Students Travel the State with Michigan Painted Turtle

Benson's Adventures in Michigan help kids travel throughout the state.
Benson's Adventures in Michigan help kids travel throughout the state.

Nothing beats the experience of travel, but two Michigan teachers have come up with a way to help children in Michigan visit the state’s impressive natural resources and well-known landmarks without having to pack a suitcase.

Tracy Foster and Shannon Cooper-Toma, both teachers at Corunna Public Schools, were visiting Lake Michigan with a group of students a few years ago and it struck them that for several children in the group this was the first time they’d seen one of the Great Lakes.

The pair said the students were full of questions, “Are we at the ocean? Do sharks live here?” and the kids’ excitement got them thinking.

“Some of our kids aren’t traveling,” said Cooper-Toma.

Recognizing the importance of travel for both its educational purposes as well as its ability to inspire children to “dream big,” Foster and Cooper-Toma wanted to come up with a way to expose more of their students, and Michigan children in general, to travel and expand their horizons.

“We decided to create a book so children throughout the state could travel through the pages of our book,” Cooper-Toma said.

The pair created Benson, a Michigan painted turtle, to serve as a tour guide to the state. They’ve published two books so far, “Benson’s Adventures in Michigan” and “Benson’s Seasonal Adventures in Michigan.”

“He is our main character and he travels throughout the state of Michigan on these adventures and writes about it using the postcard format,” said Cooper-Toma.

Benson’s adventures have taken him from Pictured Rocks National Lakeshore to the Shinola factory and from Sleeping Bear Dunes to the Kilwin’s Chocolate factory, and to a slew of places in between.

Kids can follow along as Benson explores the state and experiences new adventures. They can also capture their own adventures.

Cooper-Toma and Foster designed the book so children traveling throughout the state with their families can write about their experiences just like Benson.

“We created postcard sets that correlate with our book,” Cooper-Toma said. “Families can purchase those as well and inspire their children to write about their own travels as they explore our great state.”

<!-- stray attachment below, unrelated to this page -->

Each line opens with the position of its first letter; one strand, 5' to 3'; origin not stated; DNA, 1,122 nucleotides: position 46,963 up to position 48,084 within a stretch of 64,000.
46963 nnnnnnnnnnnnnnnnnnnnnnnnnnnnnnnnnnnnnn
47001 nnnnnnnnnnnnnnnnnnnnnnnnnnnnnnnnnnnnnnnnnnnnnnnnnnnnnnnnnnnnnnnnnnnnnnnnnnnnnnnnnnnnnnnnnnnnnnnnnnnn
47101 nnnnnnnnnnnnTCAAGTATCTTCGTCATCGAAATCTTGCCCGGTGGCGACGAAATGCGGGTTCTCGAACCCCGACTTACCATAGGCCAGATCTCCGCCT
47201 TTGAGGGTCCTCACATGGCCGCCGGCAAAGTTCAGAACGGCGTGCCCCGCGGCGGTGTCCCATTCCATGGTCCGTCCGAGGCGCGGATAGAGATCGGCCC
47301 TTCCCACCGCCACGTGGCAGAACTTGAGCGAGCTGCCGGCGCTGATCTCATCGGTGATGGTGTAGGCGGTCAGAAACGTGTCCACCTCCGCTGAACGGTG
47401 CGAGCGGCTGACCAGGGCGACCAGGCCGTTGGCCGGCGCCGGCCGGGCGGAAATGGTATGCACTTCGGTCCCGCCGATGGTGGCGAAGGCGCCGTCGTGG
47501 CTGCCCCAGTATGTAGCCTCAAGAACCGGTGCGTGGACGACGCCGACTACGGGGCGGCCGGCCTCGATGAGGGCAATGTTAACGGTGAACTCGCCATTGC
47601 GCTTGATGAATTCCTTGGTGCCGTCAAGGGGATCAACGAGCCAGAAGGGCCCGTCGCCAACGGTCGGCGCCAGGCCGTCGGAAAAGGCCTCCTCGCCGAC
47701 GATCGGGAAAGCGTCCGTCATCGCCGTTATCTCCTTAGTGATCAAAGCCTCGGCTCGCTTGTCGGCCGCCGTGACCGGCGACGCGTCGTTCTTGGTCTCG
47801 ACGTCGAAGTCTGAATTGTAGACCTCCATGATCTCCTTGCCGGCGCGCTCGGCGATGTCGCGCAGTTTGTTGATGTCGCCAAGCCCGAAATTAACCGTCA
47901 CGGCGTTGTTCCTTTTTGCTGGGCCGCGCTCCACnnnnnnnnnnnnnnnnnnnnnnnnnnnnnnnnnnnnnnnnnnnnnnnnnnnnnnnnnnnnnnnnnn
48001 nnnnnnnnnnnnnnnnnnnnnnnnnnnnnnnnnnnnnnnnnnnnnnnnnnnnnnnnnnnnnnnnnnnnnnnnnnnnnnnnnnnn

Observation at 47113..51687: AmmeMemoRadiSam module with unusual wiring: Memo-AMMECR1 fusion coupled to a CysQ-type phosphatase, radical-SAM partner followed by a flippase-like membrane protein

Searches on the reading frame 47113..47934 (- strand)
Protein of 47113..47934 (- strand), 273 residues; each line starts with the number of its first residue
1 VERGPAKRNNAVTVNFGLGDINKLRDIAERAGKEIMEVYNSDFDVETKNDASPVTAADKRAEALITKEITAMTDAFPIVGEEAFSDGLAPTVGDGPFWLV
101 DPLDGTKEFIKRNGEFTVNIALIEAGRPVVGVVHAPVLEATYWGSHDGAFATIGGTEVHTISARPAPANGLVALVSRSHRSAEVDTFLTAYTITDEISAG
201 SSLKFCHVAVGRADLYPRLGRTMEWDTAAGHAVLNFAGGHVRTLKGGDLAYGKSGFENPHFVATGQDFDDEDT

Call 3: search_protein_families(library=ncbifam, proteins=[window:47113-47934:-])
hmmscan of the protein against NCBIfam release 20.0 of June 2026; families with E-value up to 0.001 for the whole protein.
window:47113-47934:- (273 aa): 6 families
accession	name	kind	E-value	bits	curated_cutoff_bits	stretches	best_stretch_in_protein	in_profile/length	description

Each of the adventures in the book also includes “did you know” facts to teach young readers about the landmarks they are visiting as well as challenges to complete if they are able to visit the location.

To help encourage students to “dream big” each of the books also highlights a Michigan celebrity who did just that.

The first book includes the story of Ginger Zee, who was born in West Michigan and went on to work as chief meteorologist for ABC news after being inspired as a child by Michigan’s natural beauty. The second book highlights Michigan State University head basketball coach Tom Izzo.

Students from Cooper-Toma and Foster's classes traveled to the ABC News set to visit Michigan native and chief meteorologist Ginger Zee.
Students from Foster and Cooper-Toma’s classes traveled to the ABC News set to visit Michigan native and chief meteorologist Ginger Zee.

To write their books, Cooper-Toma and Foster have spent a lot of time traveling around Michigan and taking in new experiences, and they’ve been able to bring several of their students along on these trips.

The pair said one of the best trips so far was a visit to Nature’s Kennel in the Upper Peninsula to try dog sledding.

“We’ve done so many unique things, but one big highlight was dog sledding,” Cooper-Toma said. “They loved that. That whole idea of teamwork and responsibility, seeing that in action, it brought abstract concepts to life. It was a unique adventure.”

The trip also re-enforced the importance of what they are doing. “When we traveled to the UP, we met a girl from Troy, Michigan, and she talked about how she read the story of Balto, and was so inspired by it and couldn’t get enough of dog sledding and how her parents took her on dog sledding adventures. This is exactly what we want to do with our book.”

Foster said another cool experience they were able to share with some of their students was a nighttime ferry ride under the Mackinac Bridge with a guide from Michigan’s Dark Sky Park.

“The narrator talked about the different constellations, folklore and taught the children different songs, and each of the children got a constellation map,” she said.

Students enjoyed a Shepler's Night Sky Cruise and learned about the constellations.
Students enjoyed a Shepler’s Night Sky Cruise and learned about the constellations.

Cooper-Toma and Foster hope to encourage children to explore the world around them through their books, and to help encourage real world travel, the pair said families can check out Michigan Activity Passes using their library card.

The Michigan Activity Pass offers cardholders at more than 400 participating Michigan libraries a one day pass to explore – at no cost – hundreds of Michigan’s state parks, historic sites, cultural attractions, campgrounds and recreation areas simply by visiting their local library or the Michigan Activity Pass website.

“Our main purpose is we want kids to see what the world has to offer and dream big and to find new opportunities and what their niche is and what they are passionate about,” Foster said.

The authors are in the process of writing their third Benson’s adventures book; this one will focus on traveling across the country.

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